07/30/2008 12:00AM

Bill would eliminate withholding tax


Rep. Charles Boustany Jr., a Republican from Louisiana, has introduced a bill in the U.S. House of Representatives that would eliminate the withholding tax on parimutuel winnings of $5,000 or more for bets that pay off at odds of greater than 300-1.

The elimination of the withholding tax has been pushed by the National Thoroughbred Racing Association for several years, but lobbyists for the organization have not been successful in finding a sponsor for a stand-alone bill until now.

It is unclear whether the bill will find widespread support. Many legislators have been reluctant to take up the elimination of the tax because of concerns that the effort would be perceived as a handout to horseplayers. In addition, the current threat of a recession may put pressure on legislators to reject any measure that would reduce tax receipts.

Peggy Hendershot, the NTRA’s senior vice president of legislative affairs, said on Wednesday that the NTRA plans to commission an economic study that would support the position that elimination of the tax would have a positive economic effect on the racing industry at large. In addition, the NTRA plans to tell legislators that the parimutuel industry is the only gambling business that is subjected to an automatic withholding on winnings wagers.

“When we point that out, the response has always been, ‘That’s inequitable,’” Hendershot said.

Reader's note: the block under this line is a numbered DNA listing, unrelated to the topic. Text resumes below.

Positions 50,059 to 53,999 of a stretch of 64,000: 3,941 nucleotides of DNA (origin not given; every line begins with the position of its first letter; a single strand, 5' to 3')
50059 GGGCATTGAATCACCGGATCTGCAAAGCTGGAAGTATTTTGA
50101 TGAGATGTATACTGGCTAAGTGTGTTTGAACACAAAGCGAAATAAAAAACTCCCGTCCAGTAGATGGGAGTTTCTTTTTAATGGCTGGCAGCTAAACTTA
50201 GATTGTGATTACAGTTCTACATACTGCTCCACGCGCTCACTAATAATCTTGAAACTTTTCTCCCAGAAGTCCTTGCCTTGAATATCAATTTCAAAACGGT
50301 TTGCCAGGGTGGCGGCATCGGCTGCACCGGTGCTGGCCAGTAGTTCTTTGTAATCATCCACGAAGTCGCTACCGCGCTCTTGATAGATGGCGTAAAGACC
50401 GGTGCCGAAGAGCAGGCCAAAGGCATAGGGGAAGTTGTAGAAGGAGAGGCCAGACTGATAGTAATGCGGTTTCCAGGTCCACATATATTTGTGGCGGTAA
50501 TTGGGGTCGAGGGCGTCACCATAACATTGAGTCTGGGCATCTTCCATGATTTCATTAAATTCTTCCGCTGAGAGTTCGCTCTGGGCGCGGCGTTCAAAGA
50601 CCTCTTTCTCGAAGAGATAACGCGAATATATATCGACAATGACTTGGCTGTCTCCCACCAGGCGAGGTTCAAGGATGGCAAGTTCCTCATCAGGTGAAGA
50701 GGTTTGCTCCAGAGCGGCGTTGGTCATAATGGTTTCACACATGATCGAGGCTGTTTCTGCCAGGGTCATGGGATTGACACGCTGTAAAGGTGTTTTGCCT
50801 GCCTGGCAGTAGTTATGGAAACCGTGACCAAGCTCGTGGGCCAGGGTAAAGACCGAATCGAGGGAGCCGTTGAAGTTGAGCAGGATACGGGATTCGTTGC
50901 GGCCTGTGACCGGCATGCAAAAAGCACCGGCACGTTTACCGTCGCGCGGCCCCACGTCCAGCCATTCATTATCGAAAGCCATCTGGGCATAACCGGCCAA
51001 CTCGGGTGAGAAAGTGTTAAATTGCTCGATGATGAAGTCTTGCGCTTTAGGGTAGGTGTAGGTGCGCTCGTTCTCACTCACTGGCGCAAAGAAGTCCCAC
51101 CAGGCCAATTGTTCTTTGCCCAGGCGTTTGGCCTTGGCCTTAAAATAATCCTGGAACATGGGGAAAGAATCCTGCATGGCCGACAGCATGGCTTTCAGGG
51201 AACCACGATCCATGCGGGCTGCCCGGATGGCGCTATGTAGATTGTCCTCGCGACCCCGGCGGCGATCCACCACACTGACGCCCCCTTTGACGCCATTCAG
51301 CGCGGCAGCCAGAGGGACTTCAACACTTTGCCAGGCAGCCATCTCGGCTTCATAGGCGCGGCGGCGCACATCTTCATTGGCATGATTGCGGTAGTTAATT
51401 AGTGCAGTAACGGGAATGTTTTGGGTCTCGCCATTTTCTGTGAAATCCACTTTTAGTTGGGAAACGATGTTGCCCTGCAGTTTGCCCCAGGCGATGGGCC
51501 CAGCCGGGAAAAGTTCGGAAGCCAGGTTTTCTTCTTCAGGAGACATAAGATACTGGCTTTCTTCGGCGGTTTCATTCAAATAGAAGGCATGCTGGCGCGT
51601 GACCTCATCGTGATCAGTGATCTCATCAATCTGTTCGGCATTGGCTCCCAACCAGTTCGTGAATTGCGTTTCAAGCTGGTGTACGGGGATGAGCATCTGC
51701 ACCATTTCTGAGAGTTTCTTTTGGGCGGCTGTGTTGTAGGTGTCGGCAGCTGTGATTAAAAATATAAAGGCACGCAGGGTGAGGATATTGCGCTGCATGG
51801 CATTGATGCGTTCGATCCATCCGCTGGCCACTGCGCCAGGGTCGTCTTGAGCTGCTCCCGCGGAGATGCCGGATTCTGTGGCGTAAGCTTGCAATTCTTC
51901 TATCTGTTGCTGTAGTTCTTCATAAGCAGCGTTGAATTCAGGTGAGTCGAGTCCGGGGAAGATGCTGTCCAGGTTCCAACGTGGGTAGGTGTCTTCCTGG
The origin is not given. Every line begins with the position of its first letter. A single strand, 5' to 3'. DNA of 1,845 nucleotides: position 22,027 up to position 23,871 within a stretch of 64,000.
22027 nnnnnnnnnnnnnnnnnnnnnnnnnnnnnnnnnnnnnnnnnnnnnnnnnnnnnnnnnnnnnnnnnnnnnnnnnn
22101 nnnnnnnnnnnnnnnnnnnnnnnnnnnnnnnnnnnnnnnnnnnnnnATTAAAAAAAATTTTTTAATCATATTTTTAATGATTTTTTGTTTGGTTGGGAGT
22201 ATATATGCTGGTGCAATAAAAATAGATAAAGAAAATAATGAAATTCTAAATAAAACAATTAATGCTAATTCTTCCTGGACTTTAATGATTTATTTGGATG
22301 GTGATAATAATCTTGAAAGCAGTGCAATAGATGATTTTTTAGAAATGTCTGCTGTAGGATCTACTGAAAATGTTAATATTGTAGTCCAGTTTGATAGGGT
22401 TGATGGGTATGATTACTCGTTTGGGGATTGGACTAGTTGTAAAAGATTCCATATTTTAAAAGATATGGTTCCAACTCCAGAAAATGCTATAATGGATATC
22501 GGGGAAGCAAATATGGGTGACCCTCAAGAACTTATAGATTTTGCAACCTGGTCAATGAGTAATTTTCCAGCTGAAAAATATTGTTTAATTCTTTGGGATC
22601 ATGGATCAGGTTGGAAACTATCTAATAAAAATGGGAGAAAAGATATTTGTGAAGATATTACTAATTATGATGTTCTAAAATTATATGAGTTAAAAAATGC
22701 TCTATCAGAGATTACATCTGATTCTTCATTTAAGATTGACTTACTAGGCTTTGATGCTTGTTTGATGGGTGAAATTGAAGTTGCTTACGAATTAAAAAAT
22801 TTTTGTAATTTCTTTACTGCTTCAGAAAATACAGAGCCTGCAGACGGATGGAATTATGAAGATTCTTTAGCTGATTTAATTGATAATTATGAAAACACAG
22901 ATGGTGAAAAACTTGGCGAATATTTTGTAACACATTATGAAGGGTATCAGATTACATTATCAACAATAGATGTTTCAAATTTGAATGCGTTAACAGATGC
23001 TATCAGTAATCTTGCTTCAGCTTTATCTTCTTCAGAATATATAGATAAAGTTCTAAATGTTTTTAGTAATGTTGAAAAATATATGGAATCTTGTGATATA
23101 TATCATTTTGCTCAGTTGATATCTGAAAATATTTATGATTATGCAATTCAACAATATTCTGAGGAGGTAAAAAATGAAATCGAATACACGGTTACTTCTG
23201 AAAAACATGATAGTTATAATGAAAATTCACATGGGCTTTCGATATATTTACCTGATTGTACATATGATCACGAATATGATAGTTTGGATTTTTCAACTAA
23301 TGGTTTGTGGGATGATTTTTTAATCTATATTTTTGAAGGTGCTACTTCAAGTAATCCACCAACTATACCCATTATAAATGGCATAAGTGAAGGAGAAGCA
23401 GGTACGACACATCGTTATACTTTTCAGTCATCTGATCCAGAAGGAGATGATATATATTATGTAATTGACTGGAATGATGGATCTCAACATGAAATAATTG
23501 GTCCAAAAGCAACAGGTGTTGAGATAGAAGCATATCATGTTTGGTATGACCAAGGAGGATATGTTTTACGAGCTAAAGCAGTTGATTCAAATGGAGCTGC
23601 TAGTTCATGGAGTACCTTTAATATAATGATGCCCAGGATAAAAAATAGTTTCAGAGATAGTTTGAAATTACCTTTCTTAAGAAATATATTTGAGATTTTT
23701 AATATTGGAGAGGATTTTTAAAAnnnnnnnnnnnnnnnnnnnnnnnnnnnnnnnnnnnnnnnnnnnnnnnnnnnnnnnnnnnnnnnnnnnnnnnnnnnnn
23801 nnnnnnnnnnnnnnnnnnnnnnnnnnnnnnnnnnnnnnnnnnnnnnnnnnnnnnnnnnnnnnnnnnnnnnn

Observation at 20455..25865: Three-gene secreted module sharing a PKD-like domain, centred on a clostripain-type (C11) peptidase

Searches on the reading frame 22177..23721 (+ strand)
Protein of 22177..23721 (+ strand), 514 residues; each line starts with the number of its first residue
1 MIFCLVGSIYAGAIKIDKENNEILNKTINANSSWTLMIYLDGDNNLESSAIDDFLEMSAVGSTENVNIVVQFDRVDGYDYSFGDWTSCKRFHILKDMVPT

The tax requires 25 percent of any bet paying $5,000 or more at odds of greater than 300-1 to be automatically withheld from the payoff. Horseplayers have long criticized the tax for failing to take into account the total amount of money that is typically wagered on exotic bets. Racetracks are critical of the tax because it reduces churn, or the amount of money from winning bets that is wagered back into the pools.

The legislation would eliminate the tax and add parimutuel wagering to a section of the tax code that exempts other gambling games like bingo and keno.

Congress is scheduled to recess at the end of this week and is not scheduled to return to session until September, prior to taking a break for campaigning for the November elections.

Hendershot said that the NTRA hopes to have its economic study completed by the time the legislature returns in September. In the meantime, racing-industry lobbyists will ask legislators to co-sponsor the bill, Hendershot said.